But the turnout didn’t faze Carolyn. She’d performed for fewer people back in 2005, when she was building her reputation as a singer.  That’s before she made her rounds at various open mics throughout DC and Baltimore, before her songs made it on the radio, before the buzz and Grammy nomination. So no, she wasn’t bothered by the turnout Sunday night, even if the crowd appeared to be there for just dinner and drinks.

Before her performance that Sunday night, I was the only person who signed the open mic list. The low murmurs of conversations continued despite the poet-in-residence kicking off the night with his poem “The Mic Is Now Open,” which has been customary since Derrick started the Nine on the Ninth event six years ago.

“Attention! Attention! The mic is, and ever shall be, open,” he concluded. “Check 1. Check 2. Next up to the mic”—he pointed throughout the audience—“is you, and you, and you, and you.”

(PHOTO: washingtondcjazznetwork.ning.com) Her second album 'Revenge of the Smart Chick II: Ambitious Gods' earned her honors and accolades.

The talking stopped abruptly when Carolyn Malachi took the stage and pulled the red shawl from over her low-cut fade.

Whatever the crowd expected, I’m sure it wasn’t a six-foot woman wearing baggy African-print pants and a dark form-fitting blazer. She also had a feather taped to each side of her face.

Noticing the puzzled looks, Carolyn said, “I wear the feathers because I want everyone to remember vision takes flight.” The crowd nodded “ah-haa.” And in that moment, the 27-year-old songstress, musician, dancer and spoken word artist went—in the audience’s mind—from an oddity to an eclectic entertainer worth listening to.

I’ve seen Carolyn perform before. She’s usually with three or five other musicians bringing the house down. But that Sunday night, she was solo.

Her set last night reminded me a lot of Lauren Hill Unplugged, where the former Fugees artist stripped away the big budget production sounds and, instead, made it about her guitar and raw feelings.

For 20 minutes, Carolyn gave the audience a raw glimpse at some unsettled things in her life. “Is it hard to love?” she asked the crowd. “Shout it out.”

One guy said it wasn’t and quoted Alfred Lord Tennyson’s poem “In Memoriam: 27”: “‘Tis better to have loved and lost/ Than never to have loved at all.” A woman countered by saying, “You might not get the love back.”

(PHOTO: Courtesy of Carolyn Malachi) Malachi founded the Smart Chicks, Inc. organization and its ever-growing, Smart Chicks Network brand, to develop visibility and leadership opportunities for women in the arts.

There was a time I might’ve agreed with that woman, when each relationship at the time was a one-sided scale. In each case, I had more invested than the other person. Those times, it was important for me to surround myself with positive people. I thank Derrick, the poet-in-residence, who I’ve known for a decade, and my boy Fred. Both guys kept me optimistic during those turbulent times.

Going back to what the woman said that Sunday night, I recalled a quote from Sharon Salzberg, a spiritual teacher, author and cofounder of the Insight Meditation Society in Barre, Massachusetts.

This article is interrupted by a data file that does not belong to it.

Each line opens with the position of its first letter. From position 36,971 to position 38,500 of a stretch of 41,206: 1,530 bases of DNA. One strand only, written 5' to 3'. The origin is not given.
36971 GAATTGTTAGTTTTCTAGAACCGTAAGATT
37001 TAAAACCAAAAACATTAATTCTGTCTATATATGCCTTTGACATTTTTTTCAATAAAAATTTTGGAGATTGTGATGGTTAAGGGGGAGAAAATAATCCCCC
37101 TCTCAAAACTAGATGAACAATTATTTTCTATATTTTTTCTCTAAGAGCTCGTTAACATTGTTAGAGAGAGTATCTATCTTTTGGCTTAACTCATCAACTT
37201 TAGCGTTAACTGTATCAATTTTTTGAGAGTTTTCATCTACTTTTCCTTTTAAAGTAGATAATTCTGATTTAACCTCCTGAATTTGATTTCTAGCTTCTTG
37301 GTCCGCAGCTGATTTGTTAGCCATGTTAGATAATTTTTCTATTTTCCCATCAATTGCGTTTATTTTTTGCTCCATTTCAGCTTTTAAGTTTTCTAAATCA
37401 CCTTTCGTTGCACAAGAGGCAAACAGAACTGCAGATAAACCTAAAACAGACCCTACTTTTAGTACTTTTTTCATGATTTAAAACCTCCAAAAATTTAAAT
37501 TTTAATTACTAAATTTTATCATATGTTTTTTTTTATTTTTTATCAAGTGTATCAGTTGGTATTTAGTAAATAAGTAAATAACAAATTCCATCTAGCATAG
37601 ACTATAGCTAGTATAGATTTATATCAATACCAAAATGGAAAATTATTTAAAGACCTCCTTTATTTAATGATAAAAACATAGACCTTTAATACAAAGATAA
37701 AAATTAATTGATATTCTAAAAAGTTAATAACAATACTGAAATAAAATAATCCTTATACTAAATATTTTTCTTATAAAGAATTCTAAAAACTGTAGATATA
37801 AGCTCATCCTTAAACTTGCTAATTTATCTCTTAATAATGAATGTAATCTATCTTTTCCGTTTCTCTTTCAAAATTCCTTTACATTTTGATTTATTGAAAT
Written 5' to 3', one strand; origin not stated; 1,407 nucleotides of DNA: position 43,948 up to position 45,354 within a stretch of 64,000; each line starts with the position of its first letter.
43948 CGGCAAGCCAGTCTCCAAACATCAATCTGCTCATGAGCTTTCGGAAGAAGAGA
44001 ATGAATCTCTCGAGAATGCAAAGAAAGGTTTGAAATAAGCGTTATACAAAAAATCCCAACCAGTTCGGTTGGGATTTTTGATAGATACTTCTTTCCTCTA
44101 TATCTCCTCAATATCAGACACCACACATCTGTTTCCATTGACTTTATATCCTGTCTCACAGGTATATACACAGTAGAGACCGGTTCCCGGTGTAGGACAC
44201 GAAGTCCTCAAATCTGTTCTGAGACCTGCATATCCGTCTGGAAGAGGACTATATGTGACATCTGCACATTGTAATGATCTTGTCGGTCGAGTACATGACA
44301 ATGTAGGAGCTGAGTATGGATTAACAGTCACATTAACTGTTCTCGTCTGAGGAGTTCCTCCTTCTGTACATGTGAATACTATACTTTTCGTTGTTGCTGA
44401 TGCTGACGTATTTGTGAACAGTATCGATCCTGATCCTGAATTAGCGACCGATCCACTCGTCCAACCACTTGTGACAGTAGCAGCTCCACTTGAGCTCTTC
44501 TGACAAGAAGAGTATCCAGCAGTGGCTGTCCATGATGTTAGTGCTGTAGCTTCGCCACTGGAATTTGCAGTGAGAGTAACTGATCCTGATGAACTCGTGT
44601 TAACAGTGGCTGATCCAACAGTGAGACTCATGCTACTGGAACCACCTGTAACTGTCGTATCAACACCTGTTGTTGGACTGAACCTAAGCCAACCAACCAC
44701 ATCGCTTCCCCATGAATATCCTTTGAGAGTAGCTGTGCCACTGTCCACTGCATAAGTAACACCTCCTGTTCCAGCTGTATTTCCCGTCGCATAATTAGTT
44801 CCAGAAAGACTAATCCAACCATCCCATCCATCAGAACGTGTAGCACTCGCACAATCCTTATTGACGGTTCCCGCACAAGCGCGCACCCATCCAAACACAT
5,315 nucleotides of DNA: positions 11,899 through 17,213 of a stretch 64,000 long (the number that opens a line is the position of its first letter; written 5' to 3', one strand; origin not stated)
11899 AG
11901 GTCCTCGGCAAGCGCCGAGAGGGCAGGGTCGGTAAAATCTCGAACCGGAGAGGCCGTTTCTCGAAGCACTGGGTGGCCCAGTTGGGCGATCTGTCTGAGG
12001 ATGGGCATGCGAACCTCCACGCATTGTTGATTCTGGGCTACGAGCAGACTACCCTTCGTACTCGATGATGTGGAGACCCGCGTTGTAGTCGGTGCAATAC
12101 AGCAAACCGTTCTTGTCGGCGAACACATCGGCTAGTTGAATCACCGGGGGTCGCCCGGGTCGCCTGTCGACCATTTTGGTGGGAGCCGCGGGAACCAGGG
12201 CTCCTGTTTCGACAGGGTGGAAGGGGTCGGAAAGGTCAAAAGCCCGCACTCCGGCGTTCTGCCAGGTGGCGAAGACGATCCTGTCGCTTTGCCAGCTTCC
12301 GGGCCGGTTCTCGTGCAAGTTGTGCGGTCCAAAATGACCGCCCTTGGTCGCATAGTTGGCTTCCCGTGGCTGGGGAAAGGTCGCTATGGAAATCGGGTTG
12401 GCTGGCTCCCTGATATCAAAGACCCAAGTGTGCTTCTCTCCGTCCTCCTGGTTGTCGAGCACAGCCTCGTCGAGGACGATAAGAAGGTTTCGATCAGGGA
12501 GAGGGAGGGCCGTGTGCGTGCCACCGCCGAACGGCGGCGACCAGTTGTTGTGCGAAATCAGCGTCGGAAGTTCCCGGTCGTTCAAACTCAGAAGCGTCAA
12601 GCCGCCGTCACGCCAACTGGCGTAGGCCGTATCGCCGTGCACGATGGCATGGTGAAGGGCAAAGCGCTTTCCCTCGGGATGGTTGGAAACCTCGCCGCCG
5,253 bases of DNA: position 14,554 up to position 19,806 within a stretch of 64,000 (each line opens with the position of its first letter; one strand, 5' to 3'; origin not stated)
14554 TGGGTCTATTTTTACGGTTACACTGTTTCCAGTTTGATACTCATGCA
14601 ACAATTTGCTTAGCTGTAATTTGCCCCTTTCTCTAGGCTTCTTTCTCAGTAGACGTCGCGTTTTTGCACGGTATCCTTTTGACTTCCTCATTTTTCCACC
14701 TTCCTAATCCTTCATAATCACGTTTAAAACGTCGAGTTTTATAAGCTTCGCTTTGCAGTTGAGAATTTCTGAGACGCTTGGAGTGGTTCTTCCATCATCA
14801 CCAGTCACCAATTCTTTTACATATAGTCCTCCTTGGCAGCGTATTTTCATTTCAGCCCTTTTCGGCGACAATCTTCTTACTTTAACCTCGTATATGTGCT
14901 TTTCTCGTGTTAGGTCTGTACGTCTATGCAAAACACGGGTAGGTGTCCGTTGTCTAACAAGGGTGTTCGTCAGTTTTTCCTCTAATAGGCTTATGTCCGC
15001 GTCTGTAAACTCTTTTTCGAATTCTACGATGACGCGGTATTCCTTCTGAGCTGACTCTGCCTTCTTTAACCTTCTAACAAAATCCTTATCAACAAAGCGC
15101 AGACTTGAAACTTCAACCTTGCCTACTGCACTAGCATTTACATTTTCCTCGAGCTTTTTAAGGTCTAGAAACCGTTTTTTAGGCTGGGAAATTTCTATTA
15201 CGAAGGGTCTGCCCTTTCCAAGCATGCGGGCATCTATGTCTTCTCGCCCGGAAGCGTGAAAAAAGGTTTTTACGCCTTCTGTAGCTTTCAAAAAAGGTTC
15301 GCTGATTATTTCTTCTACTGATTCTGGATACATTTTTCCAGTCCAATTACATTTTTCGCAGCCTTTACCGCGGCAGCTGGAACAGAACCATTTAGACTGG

“If we go into a darkened room and turn on the light, it doesn’t matter if the room has been dark for a day, a week, or ten thousand years—we turn on the light and it is illuminated,” Salzberg once put it. “Once we control our capacity for love and happiness, the light has been turned on.”

My light has stayed on since I met my fiancée two years ago. Now, I’m happier than I’ve ever been. I wanted to tell that woman who said it was hard to love to turn on her light.

(PHOTO: Courtesy of Carolyn Malachi)

It was obvious Carolyn Malachi kept hers on, even as she reminisced about past loves. Her performance was as much therapeutic for the woman and others in the crowd as it was for Carolyn herself. So much so that we all cracked up when the artist said, “Remember, what’s said here stays here.”

Carolyn’s been compared to avant-garde artists such as Jill Scott, Erykah Badu, and Janelle Monae for the otherworldly vibe of her music. Her Grammy-nominated song “Orion,” off her EP Lions, Fires and Squares, is a love story between an astronaut and mermaid.

She sang it capella:

Hey, Space Cowboy. I want you in my interplanetary good vibe zoneDon’t be coy, Space Cowboy. I’m a dish you’ll enjoy. At least I will be when I get rid of these scales. I’m all fins and tails. You’re all stars and fly and just like you I like to stick to what I know, dear. Lately this water’s been jail. I feel the need to get me some sky and, just like you, I could use some variety.

The highlight of Carolyn’s performance was her “capacity for love and happiness” despite her romantic setbacks. She laughed about past loves, not bitterly but remembering the good times.

She read an epistolary to a lover, a letter she said she sent him and didn’t get a response. “Dear Sir,” Carolyn read, “In the afterglow/ of yes and no, I bask/ beautifully.” The women nodded while they snapped. “Dear Sir,” Carolyn continued, “You are fresher/ than Adam’s first breath.” To which the crowd yelled “What?!” and “Go on, girl!”

Carolyn smiled and cleverly spun her past lover’s rejection. “I know, right?” she said, responding to the outburst. “Fellas, what would you say if a woman came at you like that?” Silence. Then Carolyn, still smiling, said: “That’s what I thought.”